After the Roman Empire’s conversion to Christianity, lives of saints and other martyrs, named Hagiographies (the study of saints) became the popular form of the style. Through these, miraculous deeds and heavenly intervention could be recorded and embellished, and their name has since been associated with partisan or biased factual writings. After the fall of the Western Roman Empire Charlemagne’s (742 – 814 BCE) Franks were the classical world’s intellectual successors and it was around the figure of the great Emperor that Einhard, a trusted courtier, wrote a life aping the style of Suetonius and thus attempting to place Charlemagne as a new Roman Emperor.

Still the Lives of Great Men

From its genesis, biography has typically been used to mark out the lives of great men, whether good or evil, and attempts to gain an insight into the individual characteristics possessed by such men that lead them to committing the deeds that they did, and achieving the glory or infamy that resulted from these actions. Pick up any modern biography, and though the content and analysis has changed; the search for what makes a man rise above his contemporaries and achieve great things remains.

John B Knight

See also John’s article on What Is History?

Thucydides’ Concept of Past and Present

The Greatest war?

“I have found it impossible, because of its remoteness in time, to acquire a really precise knowledge of the distant past or even of the history preceding our own period, yet, after looking back into it as far as I can, all the evidence leads me to conclude that these periods were not great periods in warfare or anything else”. – Thucydides; 1.1

So Thucydides (460-395 B.C.E) opens his narrative of the Peloponnesian War (431-404 B.C.E). In terms of historical method his technique for studying the distant past, in a time where archaeology did not exist and history was but an infant branch of literature, appears sound. However this declaration is not all it seems. Thucydides’ criticisms of past culture and warfare are not exclusively based on a lack of available source material, but a more complex double edged sword. His declaration that “it was going to be a great war and more worth writing about than any of those in the past” (1.1) seems directly aimed at his predecessor Herodotus (484-425 B.C.E).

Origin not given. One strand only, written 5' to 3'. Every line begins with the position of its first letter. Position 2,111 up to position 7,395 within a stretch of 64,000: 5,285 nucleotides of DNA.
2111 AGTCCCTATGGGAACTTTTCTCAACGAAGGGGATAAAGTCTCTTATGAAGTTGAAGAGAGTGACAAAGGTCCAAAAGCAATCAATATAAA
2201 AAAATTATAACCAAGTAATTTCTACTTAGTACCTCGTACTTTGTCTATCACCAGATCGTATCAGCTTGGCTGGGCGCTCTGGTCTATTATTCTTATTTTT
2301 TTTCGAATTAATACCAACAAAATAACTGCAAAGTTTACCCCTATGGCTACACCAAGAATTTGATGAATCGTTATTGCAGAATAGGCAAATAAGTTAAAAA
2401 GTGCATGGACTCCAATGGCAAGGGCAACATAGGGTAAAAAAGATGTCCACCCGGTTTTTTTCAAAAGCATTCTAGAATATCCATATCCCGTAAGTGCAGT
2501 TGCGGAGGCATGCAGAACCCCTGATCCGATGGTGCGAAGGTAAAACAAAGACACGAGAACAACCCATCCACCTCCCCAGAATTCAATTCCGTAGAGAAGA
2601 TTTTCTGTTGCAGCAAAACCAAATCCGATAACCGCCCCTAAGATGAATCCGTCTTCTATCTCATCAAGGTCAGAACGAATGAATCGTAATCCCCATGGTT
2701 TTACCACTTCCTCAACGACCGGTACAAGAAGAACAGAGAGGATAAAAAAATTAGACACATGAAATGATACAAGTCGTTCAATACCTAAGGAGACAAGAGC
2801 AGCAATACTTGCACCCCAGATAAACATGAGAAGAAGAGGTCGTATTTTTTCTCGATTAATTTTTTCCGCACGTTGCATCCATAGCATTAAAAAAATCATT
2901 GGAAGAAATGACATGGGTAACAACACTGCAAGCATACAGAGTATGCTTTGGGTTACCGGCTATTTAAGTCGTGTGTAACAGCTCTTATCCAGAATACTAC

Thucydides is aware that it is against the chronicler of the Persian Wars (499-449 B.C.E) that he and his work will be compared and thus sets out the greatness of the task which he has undertaken. Furthermore in claiming his own period to be vastly superior he is propounding the idea that Athens was at its cultural and social peak (what we now call “The Golden Age of Athens” [448-429 B.C.E]) particularly under the guidance of the statesman Pericles (495-429 B.C.E).

The Archaeologia

The vast majority of what we now view as the introduction to Thucydides’ work consists of the Archaeologia, an account of the development of Greece from its earliest inhabitants to the beginnings of the Peloponnesian War. Thucydides was motivated to justify claims of superiority of subject and to place the war in its historical and Hellenic (Greek) context. The available evidence for this period would likely have consisted of the Homeric Epics (The Iliad andOdyssey), lyric poetry, tradition, and anecdotal evidence. Thucydides rejects the heroic tradition that fuelled the majority of Greek thought on pre-historic events and instead concentrates on the distribution and development of power that is to provide the fulcrum for events in his own day.

His analysis of the Kingdoms and political entities of this past focuses on their power, stability, wealth, and naval capability. Through these factors he traces the birth of the great conflict of his own time. Observation of contemporary politics and behaviour is used to rationalise the heroic and legendary accounts of the past. From a modern perspective Thucydides’ Archaeologia is a good example of a theoretical framework on which the traditions and stories of the distant past can be hung, shorn of their unbelievable, supernatural, and self-contradictory detritus.

What uses does the Archaeologia have?

As a tool with which to study the events of prehistoric Greece, theArchaeologia offers very little. Thucydides’ analysis of this period is based on contemporary observation, not intensive research which, in any case, would be almost impossible given his resources. However, that it functions as a microcosm for the growth and interactions of contemporary states, the Archaeologia gives us an insight into Thucydides as a Historian; we are offered a shortened version of his theories behind the rise and fall of great powers. Furthermore he holds to the traditions and myths of his time and in doing so attempts to rationalise them (as he does contemporary events) primarily through the removal of divine explanation. The body of his great work is reflected and his methods summarised in this fascinating introduction.

John B Knight